More than 1 million Georgians have voted early (absentee or in-person) ahead of Tuesday’s Senate runoff election. The compact nature of the early voting period for the runoff makes it difficult to make an apples-to-apples comparison with what occurred during the November general election.
Still, there are a number of notable trends that suggest an upside for Democratic Sen. Raphael Warnock in his race against Republican Herschel Walker. This doesn’t mean Warnock is definitely going to win, but the data indicates you’d rather be Warnock than Walker right now.
When examining early voting, keep in mind we do not know how people are voting in the runoff. We know how voters as a group cast ballots in the general election. Groups that were more favorable for Warnock seem to be voting in larger numbers now compared with the general election when a similar number of early ballots were cast.
Remember too that Warnock got more votes than Walker in November, even though both failed to take a majority of the vote to avoid a runoff. This means Walker needs to gain more (or lose fewer) voters than Warnock in order to win.
Perhaps the best way to see if Walker voters are turning out in larger numbers is to look at race and age. Warnock won Black voters 90% to 8% in November’s general election. Walker won White voters 70% to 28%.
So far in early voting, Black voters make up a little more than 33% of the electorate, while White voters account for 54%. At a roughly similar point in the general election based on the number of early votes cast, about 31% of voters were Black and about 57% were White.
This may seem like a small difference, but given the large partisan gap between Black and White voters, it suggests that those who have gone to the polls so far are more Democratic than at a similar point in the general election.
I should note that a number of Democratic counties opened up early in-person voting sooner than Republican-leaning counties. That said, voters in all Georgia counties have been able to cast a ballot for a number of days now, and the racial voting gap between the general election and runoff has not gone away.
Moreover, the current trendline looks similar to what we saw two years ago in Georgia. Black voters made up a larger share of early voters in the 2021 Senate runoffs than at a similar period during the 2020 general election. And once all the votes were counted, it was clear that turnout in heavily Black counties saw less of a drop-off compared with other counties.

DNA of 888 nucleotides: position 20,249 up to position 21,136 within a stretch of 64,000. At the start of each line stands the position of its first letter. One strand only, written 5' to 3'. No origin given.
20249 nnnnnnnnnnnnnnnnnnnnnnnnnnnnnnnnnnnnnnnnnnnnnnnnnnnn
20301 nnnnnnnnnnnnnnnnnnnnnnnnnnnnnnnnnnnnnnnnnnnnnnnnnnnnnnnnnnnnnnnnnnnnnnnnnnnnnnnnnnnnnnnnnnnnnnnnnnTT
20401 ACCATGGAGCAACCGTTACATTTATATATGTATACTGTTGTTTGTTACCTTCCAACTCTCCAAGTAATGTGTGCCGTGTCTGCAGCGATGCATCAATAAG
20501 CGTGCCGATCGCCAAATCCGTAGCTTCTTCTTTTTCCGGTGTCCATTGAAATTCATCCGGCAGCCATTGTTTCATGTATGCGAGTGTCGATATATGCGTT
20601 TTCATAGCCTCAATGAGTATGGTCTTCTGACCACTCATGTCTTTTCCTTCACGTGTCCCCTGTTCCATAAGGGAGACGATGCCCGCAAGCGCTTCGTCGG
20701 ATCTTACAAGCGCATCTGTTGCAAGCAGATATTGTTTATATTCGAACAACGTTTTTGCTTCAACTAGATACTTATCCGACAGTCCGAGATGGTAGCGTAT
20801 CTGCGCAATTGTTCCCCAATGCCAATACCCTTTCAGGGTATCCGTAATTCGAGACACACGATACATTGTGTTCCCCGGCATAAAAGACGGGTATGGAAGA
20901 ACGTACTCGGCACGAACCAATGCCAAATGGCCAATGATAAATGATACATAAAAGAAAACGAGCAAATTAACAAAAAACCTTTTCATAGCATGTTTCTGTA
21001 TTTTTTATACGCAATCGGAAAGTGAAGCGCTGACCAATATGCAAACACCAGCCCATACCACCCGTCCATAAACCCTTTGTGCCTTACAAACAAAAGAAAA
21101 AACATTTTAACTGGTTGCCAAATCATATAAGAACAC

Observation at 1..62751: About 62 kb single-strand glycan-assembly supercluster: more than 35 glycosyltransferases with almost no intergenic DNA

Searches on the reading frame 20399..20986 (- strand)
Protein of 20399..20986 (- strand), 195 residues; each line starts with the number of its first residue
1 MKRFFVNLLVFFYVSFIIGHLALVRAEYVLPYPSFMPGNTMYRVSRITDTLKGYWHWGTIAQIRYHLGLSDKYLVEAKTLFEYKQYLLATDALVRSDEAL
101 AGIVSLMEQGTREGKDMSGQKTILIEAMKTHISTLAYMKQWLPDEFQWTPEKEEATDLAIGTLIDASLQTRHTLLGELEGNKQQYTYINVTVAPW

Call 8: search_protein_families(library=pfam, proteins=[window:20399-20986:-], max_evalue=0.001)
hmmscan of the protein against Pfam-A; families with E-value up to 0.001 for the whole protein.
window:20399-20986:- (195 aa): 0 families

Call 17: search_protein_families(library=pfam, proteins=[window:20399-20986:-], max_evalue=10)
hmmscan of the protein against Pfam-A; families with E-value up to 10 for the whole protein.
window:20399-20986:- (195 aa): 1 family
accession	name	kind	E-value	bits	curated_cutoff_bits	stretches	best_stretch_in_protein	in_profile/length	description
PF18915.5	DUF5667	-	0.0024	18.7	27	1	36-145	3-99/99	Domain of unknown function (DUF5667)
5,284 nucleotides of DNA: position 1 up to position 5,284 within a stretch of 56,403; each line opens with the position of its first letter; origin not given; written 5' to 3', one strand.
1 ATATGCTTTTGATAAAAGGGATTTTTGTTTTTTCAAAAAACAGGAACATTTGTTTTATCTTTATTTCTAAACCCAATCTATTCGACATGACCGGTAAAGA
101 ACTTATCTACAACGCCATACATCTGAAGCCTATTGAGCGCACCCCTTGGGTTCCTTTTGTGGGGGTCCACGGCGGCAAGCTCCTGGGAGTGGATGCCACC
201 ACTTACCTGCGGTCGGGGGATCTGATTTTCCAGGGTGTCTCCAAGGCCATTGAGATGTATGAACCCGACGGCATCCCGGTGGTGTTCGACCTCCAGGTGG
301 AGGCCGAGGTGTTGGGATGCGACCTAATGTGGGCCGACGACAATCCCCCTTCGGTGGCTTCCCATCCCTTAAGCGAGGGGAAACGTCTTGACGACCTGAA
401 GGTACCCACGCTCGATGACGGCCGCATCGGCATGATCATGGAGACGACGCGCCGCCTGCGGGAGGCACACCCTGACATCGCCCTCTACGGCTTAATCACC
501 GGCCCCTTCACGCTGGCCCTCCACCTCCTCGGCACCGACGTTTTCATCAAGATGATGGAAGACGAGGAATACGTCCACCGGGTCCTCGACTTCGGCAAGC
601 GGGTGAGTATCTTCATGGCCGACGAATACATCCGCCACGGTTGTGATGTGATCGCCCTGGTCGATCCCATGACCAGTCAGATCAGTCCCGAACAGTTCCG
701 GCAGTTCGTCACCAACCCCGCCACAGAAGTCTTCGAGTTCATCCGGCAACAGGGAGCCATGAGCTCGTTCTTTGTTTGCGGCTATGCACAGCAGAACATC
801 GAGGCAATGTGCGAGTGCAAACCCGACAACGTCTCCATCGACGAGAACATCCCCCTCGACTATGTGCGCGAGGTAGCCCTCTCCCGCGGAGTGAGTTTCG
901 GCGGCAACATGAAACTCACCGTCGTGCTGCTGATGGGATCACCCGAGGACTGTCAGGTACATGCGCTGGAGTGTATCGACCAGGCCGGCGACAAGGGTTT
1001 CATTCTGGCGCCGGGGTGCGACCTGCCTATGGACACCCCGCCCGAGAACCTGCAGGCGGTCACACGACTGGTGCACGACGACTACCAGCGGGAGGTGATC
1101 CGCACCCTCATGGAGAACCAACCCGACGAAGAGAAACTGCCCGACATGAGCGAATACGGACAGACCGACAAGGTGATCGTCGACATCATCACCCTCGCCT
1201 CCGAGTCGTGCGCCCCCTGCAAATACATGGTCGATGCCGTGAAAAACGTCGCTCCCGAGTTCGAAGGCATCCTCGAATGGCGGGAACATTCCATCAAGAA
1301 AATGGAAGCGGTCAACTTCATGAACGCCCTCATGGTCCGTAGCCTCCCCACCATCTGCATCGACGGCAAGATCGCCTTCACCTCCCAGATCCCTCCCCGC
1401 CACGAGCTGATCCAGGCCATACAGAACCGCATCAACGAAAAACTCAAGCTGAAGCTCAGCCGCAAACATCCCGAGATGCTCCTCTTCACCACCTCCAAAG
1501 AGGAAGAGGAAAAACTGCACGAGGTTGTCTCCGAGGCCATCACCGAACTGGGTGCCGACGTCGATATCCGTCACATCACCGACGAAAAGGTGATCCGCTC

Democrats, of course, gained ground during the runoffs from the general election and captured two Senate seats in the process.
We don’t know if that will happen this time, but the racial makeup of the early electorate isn’t the only worrisome sign for Republicans.
Voters under 30 are about 7% of early voters so far. They were around 6% during the general election when a similar number of early votes had been cast. On the other end, voters 65 and older account for 43% of early voters at this point. During the general election, they were a little north of 44% at a similar stage.
And although the partisan gap between senior citizens and those under 30 isn’t as large as the one between White and Black voters, it was substantial in the general election. Those under 30 voted for Warnock by 29 points in the general election, while those 65 and older backed Walker by 17 points.
The difference in the age makeup of the electorate between the general election and the runoff so far is small. It’s still notable, though, especially in combination with the difference we’re seeing based on race.
This isn’t just about general election voters casting ballots at different times (i.e., earlier or later) compared with the general election, either. About 3% to 4% of the runoff electorate so far didn’t vote in the general election. Those voters are more likely to be Black and under 30 than early voters as a whole.
If nothing else, Republicans likely have to do better among the runoff ballots yet to be cast than they did with the remaining ballots at a similar point during the general election. Early voting ends on Friday.
Additionally, there may end up being fewer additional ballots cast from this point forward. Runoffs in Georgia generally have lower turnout than general elections, and control of the Senate is not dependent on the Georgia outcome.
Given the early vote patterns so far, this probably means Warnock is a little bit closer to the finish line than Walker.